Anti-whistleblower (“Ag-Gag”) Legislation

Anti-whistleblower Legislation - Photo by Farm Sanctuary

Undercover investigations by animal advocates are a critical tool in exposing the cruel realities of factory farming. However, instead of passing laws to ensure farm animals are protected from abuse and neglect on factory farms, industrial agriculture continues to introduce anti-whistleblower legislation (often referred to as “ag-gag” bills) to prevent the investigation and exposure of cruel conditions endured by animals at these facilities.

Ten states have passed 11 anti-whistleblower laws:

Anti-Whistleblower (“Ag-Gag”) Laws

State Year Citation Status Details
Alabama 2002 Ala. Code 1975 § 13A-11-150 - 158 Active Illegal to “obtain access” to a facility “by false pretenses.” Illegal to obtain or possess records or data by deception or theft.
Arkansas 2017 Ark. Code § 16-118-113 Current challenge in court, filed 2019. Illegal to access non-public/commercial property and record images or sound that damage the owner.
Idaho 2014 Idaho §18-7042 Unconstitutional; struck down in 2015. Illegal to enter a facility or obtain employment there under misrepresentation. Illegal to obtain records or record audio or video without express consent.
Iowa 2012 Iowa Code § 717A.3A Unconstitutional; struck down in 2019. Illegal to “obtain access” to a facility “by false pretenses.” Illegal to obtain employment based on false representations while intending to commit an act not authorized by the employer.
Iowa 2019 Iowa Code § 717A.3B Active Illegal to enter a facility or gain employment under “false pretenses” while intending to harm the owner or its operations. Establishes “agricultural production facility trespass.”
Kansas 1990 K.S.A. 47-1825 – 1830 Current challenge in court, files December 2018. Illegal to enter a facility without consent of owner and with intent to damage the enterprise of the facility “to take pictures by photograph, video camera or by any other means.”
Missouri 2012 Missouri §578.013 Active Requires videos or other records of animal abuse or neglect to be turned over to authorities within 24 hours of the recording.
Montana 1991 MCA § 81-30-101- 105 Active Illegal to enter a facility without consent of owner and with intent to damage the enterprise of the facility “to take pictures by photograph, video camera, or any other means with the intent to commit criminal defamation.”
North Carolina 2015 SL 2015-50 Current challenge in court, files February 2016. Illegal to access non-public property and exceed one’s authority, including an employee knowingly placing a camera or recording device on the property.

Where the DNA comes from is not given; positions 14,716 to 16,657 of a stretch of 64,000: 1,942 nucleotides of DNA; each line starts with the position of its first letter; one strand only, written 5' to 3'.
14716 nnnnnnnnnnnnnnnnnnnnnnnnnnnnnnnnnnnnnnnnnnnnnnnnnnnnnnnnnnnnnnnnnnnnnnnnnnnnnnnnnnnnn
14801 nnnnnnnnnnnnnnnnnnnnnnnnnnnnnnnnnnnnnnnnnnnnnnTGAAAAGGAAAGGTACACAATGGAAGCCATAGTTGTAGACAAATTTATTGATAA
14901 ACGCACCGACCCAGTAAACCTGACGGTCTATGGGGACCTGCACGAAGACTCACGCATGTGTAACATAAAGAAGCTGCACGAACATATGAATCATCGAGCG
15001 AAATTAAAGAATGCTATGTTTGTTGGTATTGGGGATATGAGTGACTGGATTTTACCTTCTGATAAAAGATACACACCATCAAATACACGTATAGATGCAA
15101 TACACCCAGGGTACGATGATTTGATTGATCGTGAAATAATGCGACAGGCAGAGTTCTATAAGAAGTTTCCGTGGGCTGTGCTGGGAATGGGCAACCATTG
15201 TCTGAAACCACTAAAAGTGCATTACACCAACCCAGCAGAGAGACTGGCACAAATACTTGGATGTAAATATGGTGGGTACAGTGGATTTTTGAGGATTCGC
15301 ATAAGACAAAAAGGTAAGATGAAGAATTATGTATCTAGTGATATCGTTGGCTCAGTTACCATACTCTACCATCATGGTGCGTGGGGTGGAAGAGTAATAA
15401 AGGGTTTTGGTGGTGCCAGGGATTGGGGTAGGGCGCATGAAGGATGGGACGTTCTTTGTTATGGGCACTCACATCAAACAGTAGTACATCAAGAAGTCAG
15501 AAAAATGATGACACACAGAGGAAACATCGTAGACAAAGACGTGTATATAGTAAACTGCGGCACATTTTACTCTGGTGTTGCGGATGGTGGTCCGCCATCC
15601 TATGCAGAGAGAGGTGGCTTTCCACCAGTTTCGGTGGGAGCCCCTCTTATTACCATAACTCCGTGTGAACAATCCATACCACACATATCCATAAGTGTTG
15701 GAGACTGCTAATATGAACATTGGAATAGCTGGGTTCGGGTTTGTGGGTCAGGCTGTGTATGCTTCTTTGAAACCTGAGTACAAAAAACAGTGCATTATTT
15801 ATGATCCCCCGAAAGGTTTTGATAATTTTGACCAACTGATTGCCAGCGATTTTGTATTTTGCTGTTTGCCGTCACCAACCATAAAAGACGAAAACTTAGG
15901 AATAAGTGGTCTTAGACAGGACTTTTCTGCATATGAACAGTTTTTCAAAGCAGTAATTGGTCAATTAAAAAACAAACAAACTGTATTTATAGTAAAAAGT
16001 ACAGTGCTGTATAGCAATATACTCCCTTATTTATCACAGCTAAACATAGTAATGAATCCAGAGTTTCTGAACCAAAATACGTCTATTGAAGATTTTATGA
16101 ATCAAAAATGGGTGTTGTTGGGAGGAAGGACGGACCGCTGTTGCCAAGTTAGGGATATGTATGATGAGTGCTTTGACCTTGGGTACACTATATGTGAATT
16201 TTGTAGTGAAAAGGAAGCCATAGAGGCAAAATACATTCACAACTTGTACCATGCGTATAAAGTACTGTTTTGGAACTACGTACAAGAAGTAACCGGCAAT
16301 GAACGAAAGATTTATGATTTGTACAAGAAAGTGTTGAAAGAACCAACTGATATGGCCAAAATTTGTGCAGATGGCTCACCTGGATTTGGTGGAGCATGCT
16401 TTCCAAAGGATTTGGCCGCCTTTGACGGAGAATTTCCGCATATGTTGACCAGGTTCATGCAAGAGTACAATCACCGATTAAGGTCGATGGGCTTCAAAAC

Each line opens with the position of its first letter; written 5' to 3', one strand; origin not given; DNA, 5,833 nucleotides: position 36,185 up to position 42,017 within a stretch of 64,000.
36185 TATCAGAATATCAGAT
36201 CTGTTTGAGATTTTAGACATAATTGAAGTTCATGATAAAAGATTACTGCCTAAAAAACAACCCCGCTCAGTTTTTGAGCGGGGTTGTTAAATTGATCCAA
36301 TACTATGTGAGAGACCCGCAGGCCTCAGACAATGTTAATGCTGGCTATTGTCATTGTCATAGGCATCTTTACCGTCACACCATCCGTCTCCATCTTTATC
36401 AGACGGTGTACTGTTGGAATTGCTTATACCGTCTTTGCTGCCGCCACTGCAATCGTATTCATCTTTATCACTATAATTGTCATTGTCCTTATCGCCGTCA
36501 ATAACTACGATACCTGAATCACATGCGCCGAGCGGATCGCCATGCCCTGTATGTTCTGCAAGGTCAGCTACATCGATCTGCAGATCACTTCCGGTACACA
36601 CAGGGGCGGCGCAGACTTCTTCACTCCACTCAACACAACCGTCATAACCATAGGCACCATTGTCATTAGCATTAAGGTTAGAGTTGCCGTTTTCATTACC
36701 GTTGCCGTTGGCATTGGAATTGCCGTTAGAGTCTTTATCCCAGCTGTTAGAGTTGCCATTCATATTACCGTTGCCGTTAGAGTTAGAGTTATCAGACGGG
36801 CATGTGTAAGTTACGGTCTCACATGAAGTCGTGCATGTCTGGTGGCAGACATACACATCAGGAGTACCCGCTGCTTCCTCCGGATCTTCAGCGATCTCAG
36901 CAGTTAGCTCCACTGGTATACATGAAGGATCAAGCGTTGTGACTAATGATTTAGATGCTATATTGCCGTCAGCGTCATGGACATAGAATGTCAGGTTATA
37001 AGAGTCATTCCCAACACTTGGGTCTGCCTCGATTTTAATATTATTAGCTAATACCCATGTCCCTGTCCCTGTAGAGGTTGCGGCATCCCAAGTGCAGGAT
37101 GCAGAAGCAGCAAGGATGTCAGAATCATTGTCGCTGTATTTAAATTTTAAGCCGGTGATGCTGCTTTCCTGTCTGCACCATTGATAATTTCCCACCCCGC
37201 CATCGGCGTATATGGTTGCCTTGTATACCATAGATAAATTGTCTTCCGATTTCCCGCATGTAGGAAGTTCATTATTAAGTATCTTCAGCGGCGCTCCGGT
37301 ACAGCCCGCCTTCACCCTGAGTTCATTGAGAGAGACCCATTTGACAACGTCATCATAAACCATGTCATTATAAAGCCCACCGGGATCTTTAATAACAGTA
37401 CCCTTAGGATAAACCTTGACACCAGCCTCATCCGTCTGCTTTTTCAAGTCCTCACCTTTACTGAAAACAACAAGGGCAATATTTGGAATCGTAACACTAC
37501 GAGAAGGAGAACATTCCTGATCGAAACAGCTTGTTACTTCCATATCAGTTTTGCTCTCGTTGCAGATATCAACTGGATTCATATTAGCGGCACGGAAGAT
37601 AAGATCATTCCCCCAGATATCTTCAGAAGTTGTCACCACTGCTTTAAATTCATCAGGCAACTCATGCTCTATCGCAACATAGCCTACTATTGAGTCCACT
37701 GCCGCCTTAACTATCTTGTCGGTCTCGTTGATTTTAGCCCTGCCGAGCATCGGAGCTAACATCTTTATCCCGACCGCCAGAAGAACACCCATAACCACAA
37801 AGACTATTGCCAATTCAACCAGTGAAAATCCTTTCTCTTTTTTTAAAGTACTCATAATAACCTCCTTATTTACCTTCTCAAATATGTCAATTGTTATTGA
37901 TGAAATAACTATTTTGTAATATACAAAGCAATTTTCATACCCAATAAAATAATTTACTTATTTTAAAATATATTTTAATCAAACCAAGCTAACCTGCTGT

North Dakota 1991 ND §12.1-21.1-01 - 05 Active Illegal to enter an animal facility and “use or attempt to use a camera, video recorder, or other video or audio recording equipment.”
Utah 2012 Utah Code § 76-6-112 Unconstitutional; struck down in 2017. Illegal to record images or sounds of an “agricultural operation” without the owner’s consent; illegal to gain employment with intent to do so.

There have been attempts in many other states to pass this type of legislation (Arizona, California, Florida, Illinois, Indiana, Kentucky, Minnesota, Nebraska, New Hampshire, New Mexico, New York, Pennsylvania, Tennessee, Vermont, and Wyoming). But these attempts have failed—likely because the majority of legislators have come to understand how harmful these bills are, not only to farm animals, but also to the environment, workers, surrounding communities, and free speech.

Animal and consumer advocates have challenged some ag-gag laws in court. In 2015, a federal district court found Idaho’s ag-gag law to be unconstitutional. After the state appealed, the Ninth Circuit Court of Appeals affirmed the decision in part, upholding the lower court’s ruling that it is unconstitutional to ban recording at factory farms. Utah’s ag-gag law was found to be unconstitutional in 2017. The Utah Attorney General’s office decided not to appeal the case. A lawsuit filed against the North Carolina ag-gag law was initially dismissed due to lack of standing, but the Fourth Circuit Court of Appeals reinstated the lawsuit in 2018 and it is ongoing. Iowa’s original ag-gag law was challenged as unconstitutional in 2017 and was struck down in January 2019. However, a new Iowa ag-gag law was passed soon after. Most recently, animal advocates filed suit to challenge Arkansas’ ag-gag law in June 2019, and the case is ongoing.

Please visit our action eAlert page to see if we need your help to stop an anti-whistleblower bill from becoming law in your state.

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